As per the study by Dr JS Sehrawat, Forensic Anthropologist and a faculty member from the Department of Anthropology, Panjab University, published in the journal Frontiers in Genetics on Thursday, a large number of human skeletons excavated from an old well in Ajnala town of Punjab represent residents of the Gangetic plain region. The study identified the individual remains as belonging to that of soldiers of the 26th Native Bengal Infantry regiment of the British Indian Army.
The study was carried out in collaboration with the Centre for Cellular and Molecular Biology (CCMB), Hyderabad, Birbal Sahni Institute, Lucknow, and Benaras Hindu University (BHU) to establish the roots of these martyrs using DNA and isotope analyses, which has been published in the journal “Frontiers in Genetics”.
Latest DNA-based evidence confirm the human remains found dumped in an abandoned well in the Ajnala town of Punjab’s Amritsar belonged to 246 young Indian soldiers who were brutally killed after they revolted against the British during the 1857 Indian uprising and belonged to the Gangetic plains.
Archaeologists have called the site the largest possessing skeletal remains linked to any single event during the 1857 Indian rebellion.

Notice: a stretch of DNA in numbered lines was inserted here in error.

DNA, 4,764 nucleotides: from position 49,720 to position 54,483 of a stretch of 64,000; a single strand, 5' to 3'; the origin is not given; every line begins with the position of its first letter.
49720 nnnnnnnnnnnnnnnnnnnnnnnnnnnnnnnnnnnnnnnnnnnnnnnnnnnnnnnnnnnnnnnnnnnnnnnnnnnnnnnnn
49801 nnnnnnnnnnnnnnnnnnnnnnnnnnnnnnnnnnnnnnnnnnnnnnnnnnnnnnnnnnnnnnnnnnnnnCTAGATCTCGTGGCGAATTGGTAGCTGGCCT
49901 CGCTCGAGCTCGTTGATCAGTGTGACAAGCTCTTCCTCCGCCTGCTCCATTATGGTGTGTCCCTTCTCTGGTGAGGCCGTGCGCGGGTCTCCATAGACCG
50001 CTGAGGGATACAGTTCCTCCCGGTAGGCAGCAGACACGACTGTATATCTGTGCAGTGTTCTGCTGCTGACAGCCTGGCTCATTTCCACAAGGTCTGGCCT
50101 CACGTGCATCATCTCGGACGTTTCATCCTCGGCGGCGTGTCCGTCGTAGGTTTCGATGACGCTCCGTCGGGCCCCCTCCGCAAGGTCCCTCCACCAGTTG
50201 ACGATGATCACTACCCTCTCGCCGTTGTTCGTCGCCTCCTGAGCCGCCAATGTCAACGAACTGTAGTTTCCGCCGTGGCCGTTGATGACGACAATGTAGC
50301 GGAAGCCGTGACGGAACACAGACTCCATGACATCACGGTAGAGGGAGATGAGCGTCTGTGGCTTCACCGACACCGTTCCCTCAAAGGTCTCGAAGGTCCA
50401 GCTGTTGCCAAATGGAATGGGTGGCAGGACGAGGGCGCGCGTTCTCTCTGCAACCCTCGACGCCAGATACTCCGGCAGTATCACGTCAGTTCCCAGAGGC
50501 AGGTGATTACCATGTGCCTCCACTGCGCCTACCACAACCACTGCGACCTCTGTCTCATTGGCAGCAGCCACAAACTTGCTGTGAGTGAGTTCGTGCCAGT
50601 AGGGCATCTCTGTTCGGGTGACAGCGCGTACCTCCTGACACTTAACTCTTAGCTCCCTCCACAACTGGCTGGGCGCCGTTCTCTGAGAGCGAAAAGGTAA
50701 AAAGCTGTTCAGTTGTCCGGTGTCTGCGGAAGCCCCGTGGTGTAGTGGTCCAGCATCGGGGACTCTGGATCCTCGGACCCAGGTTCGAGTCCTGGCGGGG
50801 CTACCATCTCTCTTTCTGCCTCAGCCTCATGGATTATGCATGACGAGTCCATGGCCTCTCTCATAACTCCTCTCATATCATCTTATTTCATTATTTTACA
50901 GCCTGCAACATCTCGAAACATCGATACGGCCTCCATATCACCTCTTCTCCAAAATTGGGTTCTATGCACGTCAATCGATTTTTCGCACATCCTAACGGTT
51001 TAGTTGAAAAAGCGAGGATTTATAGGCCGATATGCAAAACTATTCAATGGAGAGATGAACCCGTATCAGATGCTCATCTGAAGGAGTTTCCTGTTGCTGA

In the abandoned well which turned into a dumping site, underneath the present-day religious structure in Ajnala, a detailed mention in a textbook authored by a British official has been found. The book, written by the then serving deputy commissioner of Amritsar in 1857, narrated how British officers forcing the use of beef and pork-greased cartridges met with strong opposition from the Indian soldiers stationed at Mian Mir cantonment (currently Lahore in Pakistan). After killing some British officers, a few hundred Indian soldiers fled toward Punjab (India) but were eventually captured, imprisoned, and later killed near Ajnala. The book stated that as many as 282 Indian soldiers were killed.
However, the identity and the geographic origins of these soldiers have been under intense debate due to lack of scientific evidence. Researchers have used 50 samples for DNA analysis and 85 specimens for isotope analysis. “The results from this research are consistent with the historical evidence that the 26th Native Bengal Infantry Battalion consisted of people from the eastern part of Bengal, Odisha, Bihar and Uttar Pradesh,” said Dr Sehrawat, the first author of this study.